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Is Mykonos considered as a magical land or it is just a Greek island?
So, when I was gathering materials for my PhD in Greek dialectology, I noticed that Greeks collecting texts would transcribe them in the Greek alphabet (natch), but foreigners in the 20th century usually used a Roman-based phonetic alphabet. Not the IPA, that would be way too sensible; typically some adaptation of a God-awful French or German dialectological alphabet.
Such as Hubert Pernot’s classic on Tsakonian. Or August Heisenberg (Werner’s dad) and his work with Greek POWs in World War I. Or Louis Roussel, and his collection of fairy tales, collected in 1910, and published in 1929.
Contes de Mycono : par Louis Roussel.
The blurb for the recent Greek reprint (and transliteration back into Greek) has it as:
Fairy Tales of Mykonos reveals the other side [of] Mykonos, far from summer scenes and tourist attractions. It is a journey into the past, guided by a French Hellenist and a Myconian folklorist. Panagiotios Kousathanas offers Greek and foreign readers a forgotten book. These lively fairy tales were written in 1910-11, and published in France in 1929. Some appeared in I Mikioniatiki newspaper around 15 years ago. The book is an opportunity to learn about the everyday customs, beliefs and fears of an age-old island population. Three storytellers told Roussel tales of lords and priests; dancing, festivities, and feasts; of girls transformed into birds by wicked witches and of lovers and spouses who incur suspicion. Related to the Greek demotic tradition and to Perrault and the Brothers Grimm, Myconian fairy tales are full of laughter, pain and passion for everything in life: birth, love, marriage, work, the family and death.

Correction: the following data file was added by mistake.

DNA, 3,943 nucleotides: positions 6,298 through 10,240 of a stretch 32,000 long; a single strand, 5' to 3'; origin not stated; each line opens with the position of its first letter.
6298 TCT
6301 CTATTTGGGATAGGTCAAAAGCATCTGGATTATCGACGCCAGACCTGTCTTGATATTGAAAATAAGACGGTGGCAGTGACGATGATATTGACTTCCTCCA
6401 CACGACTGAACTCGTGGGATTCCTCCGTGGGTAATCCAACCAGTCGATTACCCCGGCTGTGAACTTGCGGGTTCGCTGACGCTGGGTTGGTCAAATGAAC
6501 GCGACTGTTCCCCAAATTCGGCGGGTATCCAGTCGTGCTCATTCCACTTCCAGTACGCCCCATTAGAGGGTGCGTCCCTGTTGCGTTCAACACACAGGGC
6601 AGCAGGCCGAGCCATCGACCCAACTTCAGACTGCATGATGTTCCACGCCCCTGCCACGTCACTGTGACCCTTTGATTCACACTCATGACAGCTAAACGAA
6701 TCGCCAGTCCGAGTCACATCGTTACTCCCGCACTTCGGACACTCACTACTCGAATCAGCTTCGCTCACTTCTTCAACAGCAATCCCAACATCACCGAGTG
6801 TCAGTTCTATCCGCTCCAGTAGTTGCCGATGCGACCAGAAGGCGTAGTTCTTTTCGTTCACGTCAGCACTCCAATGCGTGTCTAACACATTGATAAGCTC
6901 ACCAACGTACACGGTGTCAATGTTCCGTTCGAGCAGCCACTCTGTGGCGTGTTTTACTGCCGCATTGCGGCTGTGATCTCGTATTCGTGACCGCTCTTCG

Well, that’s the poetic way of putting it. Leafing through it, I saw it reflected a clearly hardscrabble existence, with donkeys and fishing and strict islander morality, and a world not much wider than the Aegean.
My reaction: “So Mykonos used to be a real place…”
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